Chapel Hill Regional Capsule

Chapel Hill Regional Capsule
Boshamer Stadium, Chapel Hill, N.C.

No. 1 North Carolina (48-12)
22nd appearance, automatic, won Atlantic Coast tournament, No. 3 national seed

No. 2 East Carolina (39-21)
22nd appearance, at-large, Conference USA

No. 3 Western Carolina (40-18)
11th appearance, at-large, Southern

No. 4 Jacksonville (34-26)
11th appearance, automatic, won Atlantic Sun tournament

One of the most balanced teams in the nation, North Carolina ranks in the top 10 nationally in both ERA (3.17, sixth) and fielding percentage (.974, 10th) and ranks 17th in batting (.320). The 2006 national runners-up have more than enough firepower to get back to the championship series, replacing departed first-round arms Andrew Miller and Daniel Bard in the rotation with power-armed freshman Alex White and redshirt sophomore Luke Putkonen. The offense might be even better than it was a year ago thanks to the additions of freshman first baseman Dustin Ackley (.437/.469/.624 with seven homers and 63 RBIs) and freshman outfielder Tim Fedroff (.359/.419/.532), who has forced his way into regular duty in the second half. The bullpen is one of UNC’s biggest strengths thanks to Andrew Carignan’s transformation from very good closer in 2006 (3.21 ERA, 15 saves) to exceptional closer in 2007 (1.20 ERA, 13 saves). The red-hot Tar Heels are peaking at the right time, having just wrapped up their first ACC tournament title since 1990.

East Carolina won its first three games in the CUSA tournament to earn a championship game appearance against Rice. The Owls exposed ECU’s main weakness–the lack of a quality fourth starter–by piling on 16 runs on 15 hits. That flaw could loom large this weekend unless the Pirates can win the regional in three games. ECU doesn’t have much in the way of star power, unless you count hard-throwing closer Shane Matthews, but second-year coach Billy Godwin (in his first year without the ‘interim’ tag) has done a masterful job maximizing his talent. The Pirates always play hard and frequently claw back from behind, with an offense that has a knack for big hits. Diminutive outfielder Harrison Eldridge typifies that approach, and so does injured shortstop Dale Mollenhauer, who has only been available for pinch-running duty recently while he recovers from a broken hamate. Sophomore second baseman Ryan Wood has done an outstanding job filling in at short in Mollenhauer’s absence, demonstrating smooth, graceful actions and a strong, accurate arm.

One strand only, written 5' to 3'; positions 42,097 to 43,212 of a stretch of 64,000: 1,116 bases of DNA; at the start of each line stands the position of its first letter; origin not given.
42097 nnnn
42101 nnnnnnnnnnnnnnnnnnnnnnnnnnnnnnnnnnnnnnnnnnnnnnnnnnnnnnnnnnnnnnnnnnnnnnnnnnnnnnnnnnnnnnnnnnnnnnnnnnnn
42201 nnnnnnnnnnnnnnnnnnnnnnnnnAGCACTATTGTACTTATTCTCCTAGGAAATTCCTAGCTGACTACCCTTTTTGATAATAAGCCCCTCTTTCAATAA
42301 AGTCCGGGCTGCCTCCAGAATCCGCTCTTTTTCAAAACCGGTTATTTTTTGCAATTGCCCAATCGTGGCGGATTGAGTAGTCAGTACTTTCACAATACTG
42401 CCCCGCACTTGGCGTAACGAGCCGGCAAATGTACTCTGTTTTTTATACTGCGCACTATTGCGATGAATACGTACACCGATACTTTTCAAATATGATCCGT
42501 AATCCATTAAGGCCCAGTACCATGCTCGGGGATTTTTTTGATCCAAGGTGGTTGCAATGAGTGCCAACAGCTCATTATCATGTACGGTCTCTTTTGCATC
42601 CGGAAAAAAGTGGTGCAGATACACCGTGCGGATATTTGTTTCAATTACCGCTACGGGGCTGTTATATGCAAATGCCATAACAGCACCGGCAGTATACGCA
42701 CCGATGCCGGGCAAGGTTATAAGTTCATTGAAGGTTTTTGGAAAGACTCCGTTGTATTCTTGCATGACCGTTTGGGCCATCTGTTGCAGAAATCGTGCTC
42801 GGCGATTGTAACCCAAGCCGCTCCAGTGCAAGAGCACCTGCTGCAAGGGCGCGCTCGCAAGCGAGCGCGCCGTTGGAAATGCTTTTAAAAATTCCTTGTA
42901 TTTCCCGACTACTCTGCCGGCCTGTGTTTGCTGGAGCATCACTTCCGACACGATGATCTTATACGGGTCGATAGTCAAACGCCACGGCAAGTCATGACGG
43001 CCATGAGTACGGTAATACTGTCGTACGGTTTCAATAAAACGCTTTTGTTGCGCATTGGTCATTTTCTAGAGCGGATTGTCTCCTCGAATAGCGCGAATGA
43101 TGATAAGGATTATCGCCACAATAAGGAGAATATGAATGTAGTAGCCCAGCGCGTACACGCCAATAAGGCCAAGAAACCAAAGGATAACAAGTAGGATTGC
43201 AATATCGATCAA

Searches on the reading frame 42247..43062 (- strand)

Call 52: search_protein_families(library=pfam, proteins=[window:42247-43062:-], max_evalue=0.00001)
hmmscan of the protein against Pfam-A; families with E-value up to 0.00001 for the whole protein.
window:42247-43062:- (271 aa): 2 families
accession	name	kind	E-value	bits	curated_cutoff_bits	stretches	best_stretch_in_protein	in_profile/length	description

Western Carolina earned an at-large bid out of the SoCon even after going 0-2 in the conference tourney. The key was their solid non-conference slate, which included wins against Georgia Tech, Clemson, Georgia, North Carolina State, and Ohio State. Slop-tossing lefthander Drew Saberhagen (8-1, 3.10), the son of hard-tossing major leaguer Bret, was involved in a couple of those wins, and he wound up in the weekend rotation behind ace lefty Tyler Sexton. If the Catamounts can slug their way past ECU, their quality lefthanded pitching could help neutralize some of North Carolina’s standout lefthanded bats. And the Catamounts can certainly hit–they rank in the national top 10 in scoring, homers, doubles and slugging. Senior second baseman Kenny Smith (.396/.459/.765 with 18 homers and 79 RBIs) leads a group of five Catamounts with double-digit home runs.

Jacksonville was the No. 4 seed in the Atlantic Sun tournament before becoming the No. 4 seed in the Chapel Hill regional. The Dolphins’ spirited run through the conference tournament began with a 12-7 loss to Belmont, but they followed it up by winning four consecutive elimination games. Not much stands out about Jacksonville other than its moxie–the Dolphins rank in the middle of the A-Sun pack in just about every major statistical category. Their most dangerous hitter is senior outfielder Pete Clifford (.359/.464/.641 with 14 homers and 59 RBIs), but no one else has more than six home runs. The Dolphins do have some speed, with four players in double figures in stolen bases, and a reliable closer in Matt Davis (3.12 ERA, six saves). Jacksonville will have be play a nearly perfect game to beat a North Carolina club that far overmatches it in talent.